Compared to the number of Shakespeare productions that must be staged in London every year, his Jacobean and Elizabethan contemporaries are rarely produced. The opportunity to see Middleton’s A Chaste Maid in Cheapside in the ruins of The Rose Theatre, built in 1587, is a most rare one indeed.
The Rose is an archeological treasure with a small performance space overlooking to excavated remains. It is not the most comfortable of spaces – there is no heating or toilets, but the volunteer staff members provide the audience with blankets and Shakespeare’s Globe allows Rose audiences to use their facilities. Despite the potential for discomfort, it remains one of the most unique performance venues in London. It has the potential to dramatically emphasize a play and its production values, but directors do not always fully exploit the venue’s potential.
Set in the 1950’s, this version of A Chaste Maid in Cheapside aims to draw attention to post-war sexual frivolity and a rising middle class. Running at just over an hour, this edit focuses on the sex and relationship politics of the characters. The 1950’s aspect is conveyed solely through costume and music. Red is a dominant colour, matching the rope lights that outline the theatre’s excavated foundations, the set’s archways, and the themes of love, lust and anger. The goal of portraying a more powerful middle class does not particularly come across, but that is due to a middle class not existing at the time the play was written even though some of the characters are driven by money. The era’s post-war positivity and rebellious youth does suit this script very well, however.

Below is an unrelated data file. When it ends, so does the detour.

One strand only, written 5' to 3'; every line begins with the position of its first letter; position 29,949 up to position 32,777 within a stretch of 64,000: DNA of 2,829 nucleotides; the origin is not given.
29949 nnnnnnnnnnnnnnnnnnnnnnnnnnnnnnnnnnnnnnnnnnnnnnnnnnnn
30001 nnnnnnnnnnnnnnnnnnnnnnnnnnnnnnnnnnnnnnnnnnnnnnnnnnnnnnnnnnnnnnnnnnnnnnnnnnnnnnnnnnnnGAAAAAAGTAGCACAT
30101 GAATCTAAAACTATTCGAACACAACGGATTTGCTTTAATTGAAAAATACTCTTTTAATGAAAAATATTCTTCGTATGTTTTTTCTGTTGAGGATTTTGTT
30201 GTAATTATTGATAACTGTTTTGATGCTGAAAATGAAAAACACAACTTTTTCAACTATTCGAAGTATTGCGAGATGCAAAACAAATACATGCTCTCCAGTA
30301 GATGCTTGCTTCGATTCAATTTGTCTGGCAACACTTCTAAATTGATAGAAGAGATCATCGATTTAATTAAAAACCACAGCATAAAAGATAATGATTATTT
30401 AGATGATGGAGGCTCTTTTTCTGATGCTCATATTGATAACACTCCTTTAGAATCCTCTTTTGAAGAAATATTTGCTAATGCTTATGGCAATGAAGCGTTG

Overall, the performances are very good. In particular, Alana Ross and Fergus Leathem are fantastically funny as Sir and Lady Kix. Richard Reed and Harry Russell, who play the brothers Touchwood, compliment each other well. Reed plays a cockney wide boy marketing his virility to barren couples and Russell is a wide-eyed young lover. Both play their parts with energy, enthusiasm and commitment. Commendably, casting was age-appropriate to the role. The pace of line delivery takes some time to pick up, but the second half of the play is delightfully quick.
This script has been heavily edited. Even though the story has been pared down to focus on the sexual dynamics, it did not leave much scope for character development. Quite a lot of exposition has been lost, which makes the action feel artificial and rushed. Even an extra half an hour would have given this production more substance.
The opportunities to see this play are rare and there are certainly some very good production elements in this adaptation, but the editing lets it down. The concept can feel tacked on at points, particularly with large chunks of text missing. Fortunately the second half and the performances help compensate, as does the novelty of the Rose itself.
Star Rating: ☆☆☆
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